Last month I shared a tale of the risk associated with the extreme sport of shark fishing. Catch and release land-based shark fishing is not for the weak of heart and certainly not for the weak-minded. Accidents unfortunately can and do happen. The way we prepare ourselves to deal with them, mentally and physically, makes a huge difference in the outcome.
Over the years I have had several accidents and a much greater number of very close calls. Everything from large makos to feisty sandbar sharks and large stingrays in the shallows, I thought I had seen and survived it all. Then one day my lucky streak almost ran out. I was on my ninth life and literally hanging by a thread.
It happened in August 2015, a year that had been giving us phenomenal surf fishing, until a very destructive red tide invaded the PINS surf in the fall, but that's another story. For the first time in many years we escaped the scourge of sargassum. Typically, we would be bombarded with layers of this menacing weed for several months of the year. However, with no seaweed came the ability to fish shark baits hundreds of yards off the beach without issue and the catches were astounding to say the least. Countless hammerheads and monster bull sharks we hadn't seen in quite some time. Tiger sharks also came in respectable numbers during that summer. I was on the beach every possible chance, whether chartered or for myself, not knowing how long the incredible window would last.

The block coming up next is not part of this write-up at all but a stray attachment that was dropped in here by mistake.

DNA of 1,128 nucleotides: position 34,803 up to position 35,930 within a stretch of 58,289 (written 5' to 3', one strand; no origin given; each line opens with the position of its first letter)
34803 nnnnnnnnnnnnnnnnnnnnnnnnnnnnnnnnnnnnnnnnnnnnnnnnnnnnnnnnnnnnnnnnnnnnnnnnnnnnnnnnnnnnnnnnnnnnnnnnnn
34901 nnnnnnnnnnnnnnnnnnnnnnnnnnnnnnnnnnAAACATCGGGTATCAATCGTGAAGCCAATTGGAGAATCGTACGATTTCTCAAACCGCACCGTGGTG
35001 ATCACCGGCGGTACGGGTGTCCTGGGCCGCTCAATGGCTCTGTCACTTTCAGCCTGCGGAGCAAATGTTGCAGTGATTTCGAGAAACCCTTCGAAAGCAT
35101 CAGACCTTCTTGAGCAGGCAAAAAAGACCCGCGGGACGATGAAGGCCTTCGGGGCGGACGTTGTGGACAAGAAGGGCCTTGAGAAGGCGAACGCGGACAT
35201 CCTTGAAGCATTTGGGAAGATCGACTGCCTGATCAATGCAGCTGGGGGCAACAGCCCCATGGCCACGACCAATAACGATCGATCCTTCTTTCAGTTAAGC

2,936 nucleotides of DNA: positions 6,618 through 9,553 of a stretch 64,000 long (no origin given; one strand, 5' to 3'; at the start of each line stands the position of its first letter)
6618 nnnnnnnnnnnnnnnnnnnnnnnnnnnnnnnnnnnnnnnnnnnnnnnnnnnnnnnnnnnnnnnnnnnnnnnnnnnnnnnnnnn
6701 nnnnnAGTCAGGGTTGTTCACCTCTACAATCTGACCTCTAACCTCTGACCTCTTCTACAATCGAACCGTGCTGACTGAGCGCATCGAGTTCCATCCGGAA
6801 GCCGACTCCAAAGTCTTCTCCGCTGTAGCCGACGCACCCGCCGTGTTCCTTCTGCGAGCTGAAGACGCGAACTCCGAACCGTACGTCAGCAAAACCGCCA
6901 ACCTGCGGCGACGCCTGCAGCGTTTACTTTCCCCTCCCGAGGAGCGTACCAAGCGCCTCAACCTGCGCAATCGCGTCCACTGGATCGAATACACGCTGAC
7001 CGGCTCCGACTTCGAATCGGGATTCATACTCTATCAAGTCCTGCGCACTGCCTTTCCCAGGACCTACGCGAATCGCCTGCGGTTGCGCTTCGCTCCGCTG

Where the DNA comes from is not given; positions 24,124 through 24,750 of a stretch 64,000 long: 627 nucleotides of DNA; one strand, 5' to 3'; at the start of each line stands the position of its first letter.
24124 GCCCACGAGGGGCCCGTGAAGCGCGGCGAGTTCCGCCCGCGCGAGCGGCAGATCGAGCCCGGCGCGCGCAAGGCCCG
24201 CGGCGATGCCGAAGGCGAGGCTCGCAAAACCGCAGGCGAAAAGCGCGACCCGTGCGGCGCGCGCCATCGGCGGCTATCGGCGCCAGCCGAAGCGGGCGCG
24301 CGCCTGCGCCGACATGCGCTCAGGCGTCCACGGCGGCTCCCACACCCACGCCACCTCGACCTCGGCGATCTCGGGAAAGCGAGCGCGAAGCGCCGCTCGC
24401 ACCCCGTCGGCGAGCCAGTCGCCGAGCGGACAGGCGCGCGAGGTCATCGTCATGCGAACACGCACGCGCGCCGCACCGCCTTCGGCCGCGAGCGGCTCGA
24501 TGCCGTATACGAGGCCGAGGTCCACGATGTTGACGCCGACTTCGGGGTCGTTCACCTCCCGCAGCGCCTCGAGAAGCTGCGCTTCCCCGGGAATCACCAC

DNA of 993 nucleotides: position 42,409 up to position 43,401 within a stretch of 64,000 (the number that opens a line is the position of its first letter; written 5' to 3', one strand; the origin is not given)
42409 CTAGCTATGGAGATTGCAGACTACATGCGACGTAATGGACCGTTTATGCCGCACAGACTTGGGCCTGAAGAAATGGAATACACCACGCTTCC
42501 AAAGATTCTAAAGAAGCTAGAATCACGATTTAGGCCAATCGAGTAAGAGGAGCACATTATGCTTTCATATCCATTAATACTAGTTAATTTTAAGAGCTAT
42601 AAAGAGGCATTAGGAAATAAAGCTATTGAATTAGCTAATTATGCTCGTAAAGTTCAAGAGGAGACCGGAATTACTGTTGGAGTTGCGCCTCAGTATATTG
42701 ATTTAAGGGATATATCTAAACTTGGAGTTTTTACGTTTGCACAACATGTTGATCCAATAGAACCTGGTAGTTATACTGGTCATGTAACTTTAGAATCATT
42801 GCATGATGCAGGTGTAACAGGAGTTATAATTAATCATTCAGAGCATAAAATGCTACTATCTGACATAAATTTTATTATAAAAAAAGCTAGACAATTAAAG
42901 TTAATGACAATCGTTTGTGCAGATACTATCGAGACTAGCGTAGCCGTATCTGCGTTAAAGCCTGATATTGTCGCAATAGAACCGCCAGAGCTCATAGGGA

During the second week of August 2015, a buddy and I decided to make an overnight big-shark trip. Conditions were eerily as near perfect as you could hope. Normally this time of year the daytime shark feeding is minimal but the monsters come in close to feed at night. The tiger shark is my species and I was hoping for a big one. To put things in perspective, many dedicated shark anglers with years of experience have yet to land one. I have been fortunate to make double-digit landings, each as exhilarating as the first.
As expected on our fateful trip, the daytime activity was slow until right before sunset when we landed and released a pair of blacktips. As darkness approached I swapped out the baits for larger "big shark" offerings. My common big shark setups include a longline float and tether clipped to the shark leader. There are two main reasons I do this. One is to keep track of your baits and spacing to keep lines organized. The other is so that in the event we get cut off we can find and retrieve our gear. All four big baits deployed that evening had floats attached.
The calm conditions continued and the infamous PINS bugs came out to feast. We prepared dinner and crashed early. During the late-night hours one of the lines went slack cut off. This happens due to turtles, sharks, and other large fish swimming into the line. This could also be caused from the line rubbing on shell-covered sandbars all night. It is unfortunate but common in surf shark fishing. The rest of the night passed without incident.
I rose around 0600 and began checking the status of things. The other lines remained untouched, too calm perhaps. The gulf resembled a glassed-over lake providing a perfect reflection of the sky.
With daylight increasing I climbed up on the platform hoping to spot the float I had attached to my missing leader. Surveying the original location with binoculars and finding nothing, I began making broader sweeps with the glasses and spotted it a half-mile offshore and it was moving!
The sun was on the verge of breaking the horizon and I knew I had to act fast to save the tackle. More importantly, I wanted to save the shark from possibly drowning, dragging all that gear.